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Mission, Goals & Objectives
Students in Dominican University's Graduate School of Library and Information Science enjoy a rigorous academic challenge as well as the satisfaction of knowing they are earning a master's degree from a premier program accredited by the American Library Association. The Graduate School of Library and Information Science has been educating future librarians and information professionals in the Chicago area since the 1930s.
Many GSLIS students are already working in libraries and information centers while attending graduate classes. These students bring a wealth of real-world experiences and relevant perspectives.
Students and faculty come to Dominican University from the Chicago area and throughout the country. Various backgrounds are represented in the student body and on the faculty creating a rich and diverse cultural atmosphere and unique learning opportunities.
Dominican University' s Graduate School of Library and Information Science offers the Master of Library and Information Science (MLIS), the Master of Professional Studies in Library and Information Science (MPS) and the Doctor of Philosophy in Library and Information Science (PhD).
The Graduate School of Library and Information Science empowers professionals to connect individuals and communities to the world of information and learning with reason, compassion, and a commitment to service.
Student Learning Goals and Outcomes
Academic Program Pillars
The following student learning goals and outcomes are presented within the broad context of and emphasis on an abiding commitment to the information profession and its core values, leadership, global awareness, service, social justice and an attention to evolving technologies and media.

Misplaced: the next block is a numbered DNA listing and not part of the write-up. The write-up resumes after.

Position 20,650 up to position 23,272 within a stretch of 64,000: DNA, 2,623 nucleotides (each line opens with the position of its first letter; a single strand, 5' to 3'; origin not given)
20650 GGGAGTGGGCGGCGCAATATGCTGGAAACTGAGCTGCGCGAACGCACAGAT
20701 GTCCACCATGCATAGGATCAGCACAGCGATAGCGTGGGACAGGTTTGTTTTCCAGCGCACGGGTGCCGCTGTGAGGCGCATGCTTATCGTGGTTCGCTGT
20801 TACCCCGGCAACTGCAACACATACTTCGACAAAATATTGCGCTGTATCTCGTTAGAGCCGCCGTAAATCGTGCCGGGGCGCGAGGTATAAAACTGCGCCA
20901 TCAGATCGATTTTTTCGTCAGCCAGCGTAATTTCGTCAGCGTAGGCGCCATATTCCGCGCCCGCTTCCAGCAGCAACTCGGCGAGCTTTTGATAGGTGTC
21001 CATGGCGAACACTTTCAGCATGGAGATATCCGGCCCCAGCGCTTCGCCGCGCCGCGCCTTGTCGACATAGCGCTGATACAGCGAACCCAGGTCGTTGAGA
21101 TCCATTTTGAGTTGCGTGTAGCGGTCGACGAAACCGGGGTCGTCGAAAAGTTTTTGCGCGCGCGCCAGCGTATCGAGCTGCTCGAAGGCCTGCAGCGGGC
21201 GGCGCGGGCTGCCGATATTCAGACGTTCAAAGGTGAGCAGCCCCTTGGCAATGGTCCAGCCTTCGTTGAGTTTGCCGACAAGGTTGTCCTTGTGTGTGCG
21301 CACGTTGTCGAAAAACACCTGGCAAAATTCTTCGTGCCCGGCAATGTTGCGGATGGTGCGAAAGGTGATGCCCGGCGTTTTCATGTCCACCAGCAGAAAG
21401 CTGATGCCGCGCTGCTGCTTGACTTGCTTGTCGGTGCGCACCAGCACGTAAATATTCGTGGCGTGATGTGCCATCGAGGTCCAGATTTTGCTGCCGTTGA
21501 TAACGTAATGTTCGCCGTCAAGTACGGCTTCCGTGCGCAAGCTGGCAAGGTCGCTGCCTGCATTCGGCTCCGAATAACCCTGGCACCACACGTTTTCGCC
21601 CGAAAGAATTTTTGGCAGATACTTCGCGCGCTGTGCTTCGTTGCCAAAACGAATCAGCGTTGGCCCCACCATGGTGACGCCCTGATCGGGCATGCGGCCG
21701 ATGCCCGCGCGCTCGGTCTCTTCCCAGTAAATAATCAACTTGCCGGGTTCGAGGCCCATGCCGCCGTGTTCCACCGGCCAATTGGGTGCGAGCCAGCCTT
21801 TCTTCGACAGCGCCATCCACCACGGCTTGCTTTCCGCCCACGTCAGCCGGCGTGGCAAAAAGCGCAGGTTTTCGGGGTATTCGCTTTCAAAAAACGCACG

GSLIS students will:
- Develop a professional identity, including commitment to core values of LIS.
- Describe the historical foundations of library and information professions;
- Articulate the philosophies of the library and information professions;
- Identify the core values and ethics of the library and information professions;
- Articulate a personal professional philosophy of the library and information professions; and
- Participate in professional activities and associations.
- Understand the essential nature of information and its relevance to society.
- Describe various definitions and concepts of information;
- Interpret information policies from local to global levels in relation to their impact on intellectual freedom, access, literacy, and information behavior;
- Assess community information needs and interests; and
- Develop appropriate responses to information needs.
- Navigate, curate, and create information across the spectrum of human records from local to global contexts.
- Utilize the resources needed to manage information;
- Design tools that facilitate access to information;
- Evaluate tools that facilitate access to information; and
- Assess applicability of current and emerging technologies to information management.
- Synthesize theory and practice within a dynamic and evolving information environment.
- Articulate theories and concepts in relation to professional practice;
- Demonstrate application of theory to practice;
- Assess how LIS theories and concepts provide value to emerging tools, technologies, functions and practices; and
- Facilitate formal and informal learning
- Effectively communicate and collaborate to deliver, market, and advocate for library and information services.
- Articulate the critical value of a marketing approach to delivering services;
- Participate in an advocacy campaign, within or outside of the classroom;
- Negotiate group dynamics in pursuit of a common goal;
- Speak to achieve common understanding;
- Write to achieve common understanding;
- Listen to achieve common understanding; and
- Apply technology to connect, communicate, and collaborate.